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Temporary Shutdown, Permanent Harm? National Parks Will Continue To Suffer17:09
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People visit Joshua Tree National Park in Southern California's Mojave Desert, Thursday, Jan. 10, 2019. (Jae C. Hong/AP)
People visit Joshua Tree National Park in Southern California's Mojave Desert, Thursday, Jan. 10, 2019. (Jae C. Hong/AP)

With Meghna Chakrabarti

The damage that national parks around the country sustained during the government shutdown may stick around for years to come.

Guests

David Smith, superintendent of Joshua Tree National Park. (@joshuatreenp)

John Garder, senior director of budget and appropriations at the National Parks Conservation Association. (@NPCA)

From The Reading List

Business Insider: "The government shutdown may be over, but the damage to national parks such as Joshua Tree and Yellowstone could be permanent" — "A day after President Trump declared an end to the government shutdown, more than 100 people gathered for a rally near Joshua Tree National Park in Southern California. The rally originally sought to oppose the shutdown, but it quickly morphed into a critique of America's attitude toward national parks.

"During previous shutdowns, administrations have suspended all operations at parks, including visitor access. The Trump administration deviated from this standard by leaving parks open to the public, with certain federal employees around only to provide emergency services.

"The shortage of park employees led to major damage, including garbage scattered along major highways and restrooms overflowing with trash and human feces."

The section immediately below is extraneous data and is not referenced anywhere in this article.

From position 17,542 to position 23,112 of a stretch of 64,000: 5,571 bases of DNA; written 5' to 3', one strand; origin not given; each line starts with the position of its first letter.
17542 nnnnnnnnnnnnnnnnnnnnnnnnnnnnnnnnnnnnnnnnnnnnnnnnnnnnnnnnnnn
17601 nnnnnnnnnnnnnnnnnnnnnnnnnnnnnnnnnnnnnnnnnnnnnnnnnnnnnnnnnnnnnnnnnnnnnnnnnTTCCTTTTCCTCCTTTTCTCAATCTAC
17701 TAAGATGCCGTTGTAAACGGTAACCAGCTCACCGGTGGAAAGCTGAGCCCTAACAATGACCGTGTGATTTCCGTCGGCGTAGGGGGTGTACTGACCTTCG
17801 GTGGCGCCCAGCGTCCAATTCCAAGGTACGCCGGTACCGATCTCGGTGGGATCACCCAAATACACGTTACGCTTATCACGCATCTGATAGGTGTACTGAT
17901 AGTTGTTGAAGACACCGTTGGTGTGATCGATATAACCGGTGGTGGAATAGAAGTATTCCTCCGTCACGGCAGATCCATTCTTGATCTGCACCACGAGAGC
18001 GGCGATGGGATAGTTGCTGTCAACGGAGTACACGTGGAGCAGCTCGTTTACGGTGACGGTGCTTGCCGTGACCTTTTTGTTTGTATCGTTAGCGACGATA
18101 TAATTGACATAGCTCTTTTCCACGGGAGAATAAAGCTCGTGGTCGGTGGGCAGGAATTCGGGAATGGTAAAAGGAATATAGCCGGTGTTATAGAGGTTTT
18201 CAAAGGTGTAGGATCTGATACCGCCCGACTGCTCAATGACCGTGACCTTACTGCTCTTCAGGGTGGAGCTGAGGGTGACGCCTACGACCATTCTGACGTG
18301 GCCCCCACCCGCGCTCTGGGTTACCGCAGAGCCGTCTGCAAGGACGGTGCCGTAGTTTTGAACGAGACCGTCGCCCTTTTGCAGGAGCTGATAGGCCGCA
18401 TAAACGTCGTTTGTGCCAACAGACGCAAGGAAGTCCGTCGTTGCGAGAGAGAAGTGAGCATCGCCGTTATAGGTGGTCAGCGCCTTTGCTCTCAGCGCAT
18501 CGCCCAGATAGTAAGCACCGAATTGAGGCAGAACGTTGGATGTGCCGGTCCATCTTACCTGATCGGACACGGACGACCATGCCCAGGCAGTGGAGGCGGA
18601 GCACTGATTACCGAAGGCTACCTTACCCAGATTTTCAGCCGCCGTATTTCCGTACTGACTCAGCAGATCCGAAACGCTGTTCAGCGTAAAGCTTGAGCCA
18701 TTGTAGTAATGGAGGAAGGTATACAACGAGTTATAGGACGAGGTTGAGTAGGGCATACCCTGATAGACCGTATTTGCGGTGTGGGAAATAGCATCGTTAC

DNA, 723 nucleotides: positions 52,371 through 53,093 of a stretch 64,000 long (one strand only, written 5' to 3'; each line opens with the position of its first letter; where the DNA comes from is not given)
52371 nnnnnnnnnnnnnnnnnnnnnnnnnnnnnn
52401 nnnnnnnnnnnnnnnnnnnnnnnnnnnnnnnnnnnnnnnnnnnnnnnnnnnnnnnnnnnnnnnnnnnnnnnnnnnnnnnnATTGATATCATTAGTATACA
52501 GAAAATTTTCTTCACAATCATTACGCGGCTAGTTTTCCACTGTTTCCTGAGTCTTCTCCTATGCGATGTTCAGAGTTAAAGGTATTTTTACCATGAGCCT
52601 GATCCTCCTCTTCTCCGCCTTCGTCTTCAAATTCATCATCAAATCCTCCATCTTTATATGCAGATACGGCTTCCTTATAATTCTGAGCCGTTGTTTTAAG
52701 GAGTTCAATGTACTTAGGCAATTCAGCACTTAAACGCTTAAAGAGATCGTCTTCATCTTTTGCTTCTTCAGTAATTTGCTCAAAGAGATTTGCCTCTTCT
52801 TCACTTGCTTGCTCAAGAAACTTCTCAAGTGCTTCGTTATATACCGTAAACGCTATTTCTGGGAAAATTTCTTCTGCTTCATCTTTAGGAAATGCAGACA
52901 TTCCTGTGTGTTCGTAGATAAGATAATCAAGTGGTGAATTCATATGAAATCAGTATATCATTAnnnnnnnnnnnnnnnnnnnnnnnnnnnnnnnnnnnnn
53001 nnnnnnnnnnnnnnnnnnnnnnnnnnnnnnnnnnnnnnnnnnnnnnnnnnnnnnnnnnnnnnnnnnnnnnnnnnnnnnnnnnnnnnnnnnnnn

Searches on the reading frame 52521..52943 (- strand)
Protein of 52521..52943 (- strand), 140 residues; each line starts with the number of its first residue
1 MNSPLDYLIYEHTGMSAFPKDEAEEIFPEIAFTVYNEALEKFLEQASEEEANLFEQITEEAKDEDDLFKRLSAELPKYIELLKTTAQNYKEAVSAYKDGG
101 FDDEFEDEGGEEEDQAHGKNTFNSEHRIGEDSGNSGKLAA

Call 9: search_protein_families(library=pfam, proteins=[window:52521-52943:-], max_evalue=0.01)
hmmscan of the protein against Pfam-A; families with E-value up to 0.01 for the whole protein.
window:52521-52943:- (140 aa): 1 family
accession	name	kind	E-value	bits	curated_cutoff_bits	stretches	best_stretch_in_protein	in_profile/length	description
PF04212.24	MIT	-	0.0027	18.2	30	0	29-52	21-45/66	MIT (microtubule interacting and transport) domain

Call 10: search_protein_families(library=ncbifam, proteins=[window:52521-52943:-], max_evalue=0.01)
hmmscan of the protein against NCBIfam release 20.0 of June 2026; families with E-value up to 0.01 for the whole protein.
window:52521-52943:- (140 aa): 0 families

The Guardian: "Joshua Tree national park 'may take 300 years to recover' from shutdown" — "The former superintendent of Joshua Tree national park has said it could take hundreds of years to recover from damage caused by visitors during the longest-ever government shutdown.

"'What’s happened to our park in the last 34 days is irreparable for the next 200 to 300 years,' Curt Sauer said at a rally over the weekend, according to a report from the Desert Sun. Sauer retired in 2010 after running the park for seven years.

"The park reopened Monday after the record 35-day shutdown, and park workers returned to a state of chaos, including damaged trees, graffiti and ruined trails. The reduced ranger supervision during the shutdown saw increased vandalism at the park, causing officials to announce on 8 January that Joshua Tree would temporarily close. It was announced a day later that officials were able to use recreation fee revenue to avoid the closure.

"'While the vast majority of those who visit Joshua Tree do so in a responsible manner, there have been incidents of new roads being created by motorists and the destruction of Joshua trees in recent days that have precipitated the closure,' said park spokesman George Land in the news release."

Gretchen Voss produced this segment for broadcast.

This segment aired on January 30, 2019.

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